Boom! And the laundry list is complete. Please note the use of “are a start.” Pray-tell, where would we go from there, Fr. Martin? Could it be priestesses? Could it be active homosexual priests? Lesbian priestesses? I can’t even imagine all the nightmares running around in your hopes and dreams.
Eighth, a thoroughgoing review of seminary and religious formation, especially regarding education in human sexuality, must happen—again. There are still seminaries and religious orders where candidates are incapable of, or prevented from, discussing their own sexuality.
OK, again, I’m going to suggest Janet Smith also be put in charge of that. Whaaaattt?! Not what you had in mind? What could the problem be? I’m going to quote myself for a change:
I don’t want to hear about “gay priests.” I don’t want to hear about “straight priests.” I don’t want to hear about any priests who spend time focusing on their “sexual identity.” I want priests who focus on serving God and who focus on leading his people to Heaven. Anyone doing less than that shouldn’t be a priest. So, if your focus is on you and your sexual inclinations, please leave.
Your “identity” was already given to you by God. It reflects your body. Your inclinations, that’s a whole other ballgame.
Ninth, clericalism must die. The system that privileges the word and status of bishops and priests over those of lay people (and parents); that insists on an exaggerated deference for clergy and bishops, and that has functioned as a closed world, must be dismantled.
Uh, there’s no system of “privileges.” If by privilege you mean giving up and dying to oneself in order to serve God’s people, I will never give up considering my priests privileged. I respect them as priests of God, which is simply a better status. Now if you mean privileged as in your cronies who attend gala after gala and are regaled upon, I’d agree. Let’s see? Who does that again? Does the Met Gala ring a bell to the priest all excited about being called “sexy?”
Our priests should live as humble servants of Christ, honored and loved by their flocks as a family honors and loves their father. I realize being a humble servant isn’t in your wheelhouse, but it is to faithful priests. This, as I’ve said before, isn’t wholesale clericalism. It’s the clericalism of priests trying to normalize the same-sex attraction, like you, Father Martin.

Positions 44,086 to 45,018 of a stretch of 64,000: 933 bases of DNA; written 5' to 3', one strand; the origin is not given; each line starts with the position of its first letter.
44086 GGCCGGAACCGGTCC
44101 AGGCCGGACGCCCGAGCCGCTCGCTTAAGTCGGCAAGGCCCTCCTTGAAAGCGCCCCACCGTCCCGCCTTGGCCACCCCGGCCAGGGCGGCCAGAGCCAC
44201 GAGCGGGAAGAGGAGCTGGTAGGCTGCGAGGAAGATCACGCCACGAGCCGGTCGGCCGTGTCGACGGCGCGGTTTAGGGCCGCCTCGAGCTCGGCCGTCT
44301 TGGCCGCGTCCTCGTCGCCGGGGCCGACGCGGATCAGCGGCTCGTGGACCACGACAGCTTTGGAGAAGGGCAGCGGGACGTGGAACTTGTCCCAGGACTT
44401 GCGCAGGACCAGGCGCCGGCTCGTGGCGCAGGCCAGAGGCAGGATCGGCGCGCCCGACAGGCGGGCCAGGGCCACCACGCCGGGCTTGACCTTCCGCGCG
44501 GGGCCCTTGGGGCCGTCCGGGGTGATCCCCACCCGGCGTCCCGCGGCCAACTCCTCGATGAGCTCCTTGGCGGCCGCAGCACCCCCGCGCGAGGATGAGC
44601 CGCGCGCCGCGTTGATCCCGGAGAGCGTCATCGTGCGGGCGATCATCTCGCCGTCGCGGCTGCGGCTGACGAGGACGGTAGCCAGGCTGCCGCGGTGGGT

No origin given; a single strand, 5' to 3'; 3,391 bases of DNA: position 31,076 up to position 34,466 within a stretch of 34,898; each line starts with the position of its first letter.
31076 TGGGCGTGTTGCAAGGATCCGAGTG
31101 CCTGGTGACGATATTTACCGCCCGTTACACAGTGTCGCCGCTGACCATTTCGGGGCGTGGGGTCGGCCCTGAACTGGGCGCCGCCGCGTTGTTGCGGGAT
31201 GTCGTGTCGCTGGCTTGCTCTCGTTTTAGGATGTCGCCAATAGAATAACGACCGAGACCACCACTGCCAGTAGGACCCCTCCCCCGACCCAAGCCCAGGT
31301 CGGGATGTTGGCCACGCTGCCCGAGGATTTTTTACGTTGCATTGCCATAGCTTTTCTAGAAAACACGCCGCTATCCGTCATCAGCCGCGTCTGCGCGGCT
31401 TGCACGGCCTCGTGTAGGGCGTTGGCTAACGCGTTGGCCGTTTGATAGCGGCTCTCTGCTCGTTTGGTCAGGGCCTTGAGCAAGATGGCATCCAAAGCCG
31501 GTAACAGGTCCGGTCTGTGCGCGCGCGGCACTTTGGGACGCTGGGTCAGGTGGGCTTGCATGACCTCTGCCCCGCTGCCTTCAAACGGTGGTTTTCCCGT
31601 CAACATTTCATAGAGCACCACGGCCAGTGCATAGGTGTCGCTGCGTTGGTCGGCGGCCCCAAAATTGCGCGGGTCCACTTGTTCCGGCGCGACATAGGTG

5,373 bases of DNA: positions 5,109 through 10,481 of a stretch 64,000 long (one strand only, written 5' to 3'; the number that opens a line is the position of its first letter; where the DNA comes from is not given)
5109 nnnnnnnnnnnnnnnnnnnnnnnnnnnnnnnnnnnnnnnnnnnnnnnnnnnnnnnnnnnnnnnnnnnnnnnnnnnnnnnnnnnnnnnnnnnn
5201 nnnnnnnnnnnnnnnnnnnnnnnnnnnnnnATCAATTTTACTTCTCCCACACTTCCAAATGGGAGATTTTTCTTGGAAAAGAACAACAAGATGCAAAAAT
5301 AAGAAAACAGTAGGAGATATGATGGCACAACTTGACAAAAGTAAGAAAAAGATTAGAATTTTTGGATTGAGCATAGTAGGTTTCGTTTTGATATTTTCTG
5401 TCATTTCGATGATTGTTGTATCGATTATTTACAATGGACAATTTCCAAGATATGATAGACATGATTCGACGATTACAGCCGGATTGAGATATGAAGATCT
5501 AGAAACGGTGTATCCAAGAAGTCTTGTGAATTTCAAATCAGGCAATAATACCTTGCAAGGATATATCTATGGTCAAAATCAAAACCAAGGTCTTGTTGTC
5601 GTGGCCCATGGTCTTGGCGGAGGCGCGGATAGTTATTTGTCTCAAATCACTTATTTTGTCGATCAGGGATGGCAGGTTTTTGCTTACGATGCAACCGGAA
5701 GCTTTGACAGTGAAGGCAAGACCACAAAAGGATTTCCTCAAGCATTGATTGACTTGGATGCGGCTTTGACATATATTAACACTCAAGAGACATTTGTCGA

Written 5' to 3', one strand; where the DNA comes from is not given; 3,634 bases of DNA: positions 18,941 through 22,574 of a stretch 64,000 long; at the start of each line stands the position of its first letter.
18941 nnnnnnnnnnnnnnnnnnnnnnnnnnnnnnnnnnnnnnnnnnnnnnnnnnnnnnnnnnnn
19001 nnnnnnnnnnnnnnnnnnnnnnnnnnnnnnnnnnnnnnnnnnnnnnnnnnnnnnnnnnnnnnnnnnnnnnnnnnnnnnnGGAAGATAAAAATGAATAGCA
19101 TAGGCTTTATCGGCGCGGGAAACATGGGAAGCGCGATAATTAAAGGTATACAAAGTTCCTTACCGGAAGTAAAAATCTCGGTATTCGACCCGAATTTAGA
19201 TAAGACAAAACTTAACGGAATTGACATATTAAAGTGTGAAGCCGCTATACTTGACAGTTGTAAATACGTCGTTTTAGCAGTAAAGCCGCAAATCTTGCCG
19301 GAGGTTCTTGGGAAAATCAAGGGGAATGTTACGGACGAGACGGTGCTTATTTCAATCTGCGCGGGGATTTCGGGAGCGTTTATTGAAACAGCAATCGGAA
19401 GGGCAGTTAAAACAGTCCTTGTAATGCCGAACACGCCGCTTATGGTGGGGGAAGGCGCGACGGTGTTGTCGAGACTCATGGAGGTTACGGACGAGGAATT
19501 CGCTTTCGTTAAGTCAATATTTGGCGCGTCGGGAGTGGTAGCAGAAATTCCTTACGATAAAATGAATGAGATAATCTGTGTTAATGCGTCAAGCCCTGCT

Finally, despair about this situation must be resisted. Despair does not come from God. The Holy Spirit is with us, and will help us through even the most difficult of times. We must never forget Jesus’s words to his disciples: “Fear not!”
Oh, I don’t despair. In fact, I have more hope than I had yesterday about the direction of the Church. When you’ve hit rock bottom, you can only go up. A full and complete investigation of the Truth is what will bring beauty and glory back to the Church. That’s what we want, and we want it now. Any suggestion from you that we should investigate all claims of whatever will be smacked down and thrown back at you as the obfuscator you are.
On that note, I’d like to let my readers know that I got into Catholic activism in 2002 because of this ongoing abuse scandal. Before that, I spent my time happily focusing on my kids. Sadly, the liberals in my diocese who worship Fr. James Martin, SJ, decided to co-opt the victims’ pain to promote a liberal agenda which had nothing to do with priests abusing children, and they continued to cover-up for their buddies who had done things like getting arrested in a public restroom for indecent activity and propositioning an undercover officer. If you think their focus is the victims, think again.
I will tell you this, don’t think you’re helpless because you don’t have a doctorate in theology. A bunch of nothing special laity affected great change in our diocese and Church, and you can too. Despite the calls for more involvement from the laity, the Fr. Martins of the world are scared by the laity being on fire more than anything else. If you think you can’t do undercover work, write, be a thorn for the diocesan dissenter, affect change, etc., I’m here to tell you if I can do it, anyone can. No special talent needed, just a lot of prayers to the Holy Spirit and hope. Those who have been through the worst of the worst brought all this crud to light and so can you.
Stephen Herried had a very poignant tweet.
While I don’t have a problem with sophisticates and I learn tons from them, it’s going to take far more of us than that. Activists are simply people who are active. This needs to be all of us.
#Resign #NoMoreSilence #Investigate